Again, and I can’t emphasize this enough, there is nothing wrong with her. She is a good person, an excellent teacher, and someone worthy of all the love anyone can give her. I have simply found our friendship to require more than I have to give when I get too little to keep my Love Tank sufficiently full.
When I operate with too little in that Tank, I recognize I can’t do what needs to be done. I become far too angry far too easily, and I don’t want to do that anymore. It’s not good for her. It’s not good for me.
This is almost certainly my fault as much as it is hers. I did an entire episode of my show hoping to help her understand where I am, but the point didn’t sink in. I didn’t write it well enough. I need to be a better writer.
I need to find a way to stop relying on someone who doesn’t have the time to be my sole source of social interaction. I have to recognize I have control of no one but myself, and that even then I’m not entirely in control of me, either.
So, I am choosing to reclaim the enormous acreage in my soul that was set aside for her. I’m using it to do other work that I need to do. I’m using it for more time with Art. I’m using it for more time to get to know myself better. I’m going to try to grow. I need to find ways to fill my own Love Tank.
I may be wrong. I frequently am. I must make the best choice I can at every moment based on the information and experience I have. I always hope it’s the right choice. Sometimes it is. Sometimes it isn’t.
I’ll have to wait and see how it goes.
I made a couple of Facebook posts discussing my sadness, and many people were supportive, while many others felt the need to tell me why I am wrong.
Part 3: Several Readers Write
Part 3: Several Readers Write
That’s the context. Now, let’s hear from our panel on the subject. First, we turn to Shoshana Edwards. She is a novelist, poet, and close friend. You can find her work at https://shoshanaedwards.com/
I’m writing this on Fred’s wall instead of mine because I want to talk to Fred’s friends. So here goes.
The price of friendship is acceptance. You accept your friend’s choices; you accept their orientation; you accept their beliefs. You do not have to share any of those. But friendship requires that you accept them, and respect them.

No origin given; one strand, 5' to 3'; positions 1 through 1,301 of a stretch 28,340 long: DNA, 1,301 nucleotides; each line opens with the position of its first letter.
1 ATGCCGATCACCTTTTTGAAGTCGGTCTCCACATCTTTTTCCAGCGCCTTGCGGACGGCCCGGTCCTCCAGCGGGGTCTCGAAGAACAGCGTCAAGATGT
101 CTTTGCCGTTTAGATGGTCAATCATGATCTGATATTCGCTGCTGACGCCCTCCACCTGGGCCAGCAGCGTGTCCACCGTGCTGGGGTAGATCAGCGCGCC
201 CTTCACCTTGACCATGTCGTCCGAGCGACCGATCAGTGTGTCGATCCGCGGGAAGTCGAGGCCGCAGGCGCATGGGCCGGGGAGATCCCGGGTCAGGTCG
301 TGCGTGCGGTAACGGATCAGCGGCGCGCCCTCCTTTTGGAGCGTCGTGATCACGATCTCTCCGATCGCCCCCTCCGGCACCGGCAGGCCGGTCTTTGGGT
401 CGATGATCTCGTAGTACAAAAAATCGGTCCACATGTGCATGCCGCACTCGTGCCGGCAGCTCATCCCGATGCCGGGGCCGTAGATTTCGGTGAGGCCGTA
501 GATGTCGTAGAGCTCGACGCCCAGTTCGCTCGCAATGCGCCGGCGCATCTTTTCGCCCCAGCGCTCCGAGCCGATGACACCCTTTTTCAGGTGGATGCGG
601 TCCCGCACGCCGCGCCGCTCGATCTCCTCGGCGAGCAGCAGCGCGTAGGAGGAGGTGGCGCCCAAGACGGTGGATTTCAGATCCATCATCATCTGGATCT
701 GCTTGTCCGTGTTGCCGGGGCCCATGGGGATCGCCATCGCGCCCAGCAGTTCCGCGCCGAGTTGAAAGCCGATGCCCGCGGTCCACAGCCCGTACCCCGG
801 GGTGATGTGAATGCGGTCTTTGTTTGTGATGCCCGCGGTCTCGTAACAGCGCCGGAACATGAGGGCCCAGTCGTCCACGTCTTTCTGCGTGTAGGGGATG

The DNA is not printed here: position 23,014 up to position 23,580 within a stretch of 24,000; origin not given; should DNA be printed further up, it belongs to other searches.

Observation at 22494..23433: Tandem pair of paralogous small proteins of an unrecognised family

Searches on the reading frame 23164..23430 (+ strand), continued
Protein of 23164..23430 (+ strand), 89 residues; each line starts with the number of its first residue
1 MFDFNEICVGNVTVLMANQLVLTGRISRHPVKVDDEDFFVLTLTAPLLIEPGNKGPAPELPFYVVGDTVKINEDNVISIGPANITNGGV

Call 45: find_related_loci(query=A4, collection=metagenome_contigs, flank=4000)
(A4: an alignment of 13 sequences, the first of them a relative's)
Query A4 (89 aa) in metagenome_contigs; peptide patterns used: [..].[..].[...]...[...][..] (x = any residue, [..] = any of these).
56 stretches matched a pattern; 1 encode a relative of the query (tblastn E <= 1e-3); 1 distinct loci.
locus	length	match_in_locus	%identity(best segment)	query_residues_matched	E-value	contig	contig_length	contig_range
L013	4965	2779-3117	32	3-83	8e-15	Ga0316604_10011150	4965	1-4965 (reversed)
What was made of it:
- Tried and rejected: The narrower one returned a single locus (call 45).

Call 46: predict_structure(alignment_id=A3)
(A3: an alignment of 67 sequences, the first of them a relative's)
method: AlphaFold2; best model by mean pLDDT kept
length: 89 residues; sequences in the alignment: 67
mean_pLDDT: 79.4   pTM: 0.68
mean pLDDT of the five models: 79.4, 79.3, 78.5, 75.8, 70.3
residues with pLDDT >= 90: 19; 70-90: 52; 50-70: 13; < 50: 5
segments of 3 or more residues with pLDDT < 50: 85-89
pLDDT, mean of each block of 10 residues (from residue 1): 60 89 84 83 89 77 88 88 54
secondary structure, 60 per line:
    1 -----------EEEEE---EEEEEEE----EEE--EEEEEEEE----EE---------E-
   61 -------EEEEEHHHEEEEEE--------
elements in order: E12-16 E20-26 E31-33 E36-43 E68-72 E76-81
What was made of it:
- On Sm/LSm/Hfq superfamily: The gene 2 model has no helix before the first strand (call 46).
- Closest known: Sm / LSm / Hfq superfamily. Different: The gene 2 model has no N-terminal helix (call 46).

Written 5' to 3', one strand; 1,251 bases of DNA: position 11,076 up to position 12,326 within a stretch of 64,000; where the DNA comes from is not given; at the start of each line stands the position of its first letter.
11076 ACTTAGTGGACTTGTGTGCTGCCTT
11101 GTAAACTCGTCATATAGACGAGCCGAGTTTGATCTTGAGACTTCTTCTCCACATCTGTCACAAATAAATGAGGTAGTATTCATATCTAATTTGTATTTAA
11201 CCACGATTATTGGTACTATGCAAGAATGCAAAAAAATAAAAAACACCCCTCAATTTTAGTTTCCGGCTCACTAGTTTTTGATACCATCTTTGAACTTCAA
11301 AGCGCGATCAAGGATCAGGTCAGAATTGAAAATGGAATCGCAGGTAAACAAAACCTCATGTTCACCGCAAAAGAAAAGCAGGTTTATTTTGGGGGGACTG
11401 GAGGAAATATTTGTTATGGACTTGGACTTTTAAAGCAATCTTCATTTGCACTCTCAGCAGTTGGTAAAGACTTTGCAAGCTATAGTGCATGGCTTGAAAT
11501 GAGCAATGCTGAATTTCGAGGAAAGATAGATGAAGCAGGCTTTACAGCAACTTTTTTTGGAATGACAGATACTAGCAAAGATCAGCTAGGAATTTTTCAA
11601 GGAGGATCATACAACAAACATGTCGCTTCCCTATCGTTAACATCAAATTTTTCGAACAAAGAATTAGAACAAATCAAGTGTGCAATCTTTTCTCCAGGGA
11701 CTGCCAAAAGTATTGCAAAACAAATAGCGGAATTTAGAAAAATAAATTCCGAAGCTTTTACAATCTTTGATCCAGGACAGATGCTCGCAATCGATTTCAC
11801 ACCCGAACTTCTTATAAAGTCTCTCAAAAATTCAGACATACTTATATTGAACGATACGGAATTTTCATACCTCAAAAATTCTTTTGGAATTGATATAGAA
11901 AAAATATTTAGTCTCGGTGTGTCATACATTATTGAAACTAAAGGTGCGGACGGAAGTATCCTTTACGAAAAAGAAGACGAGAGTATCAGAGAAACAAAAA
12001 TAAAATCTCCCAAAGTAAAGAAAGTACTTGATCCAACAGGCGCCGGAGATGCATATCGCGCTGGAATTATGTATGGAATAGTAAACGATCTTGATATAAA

Respect is an act of validation. It says, “You matter, and I value you enough as a person to trust that what you believe, what you know to be true, your decisions, etc. are valid and worthy.” Respect does not question, does not instruct, does not criticize.
We all want to help our friends. We want to keep them from making disastrous decisions, and sometimes that is necessary. If depression or some other condition that has rendered the friend incapable of seeing the horrible consequences of a decision they are about to make, friendship obliges us to gently step in and urge them to reconsider, to give their decision some time, and to listen.
And that last word, LISTEN, is the hardest one. Once, years ago, I asked a gay friend how I could be a good ally, and he responded: LISTEN. I have learned since then that when I listen, without judgment, without a sentence just waiting to pop out as soon as my friend stops talking, without my own opinions, just listen — I have learned that this is the only way to truly love, respect, and get to know my friend. I become a sponge, rather than someone holding up a mirror, trying to see myself in that friend.
Do I fail? Yes, often. Ask Fred. LOL He will tell you how many times I have tried to tell him what to do, only to stop myself and apologize. Fred is a grown ass man. He knows what makes him happy, what provides safety and comfort, and he sure knows how to deal with his diabetes. He is living the life he wants, and if we are his friends we will stop telling him what to do and respect his choices. We will do what we can to provide comfort, whether in the form of rides or grocery money at the end of the month or subscribing to his amazing podcast or just occasionally dropping him a note to tell him how wonderful he is.
But telling him, or anyone else you call friend, how to live his life is merely mirroring yourself. It is not truly seeing Fred. And that is important. Our friend does not have long to be with us. Every moment we have with him is precious and magical and wonderful. And some of you are wasting it telling him what he is doing wrong. Is he making choices that might shorten his life? Perhaps. But he is making choices that bring him joy, that bring him pride, that make him feel accomplished and creative. Please, celebrate that with him for whatever amount of time we have our beloved friend with us.
Thanks, Shoshana. Those were useful ideas, and I wish more people had responded to them. If we don’t listen actively, we can’t really help people. We don’t need advice as much as we need empathy.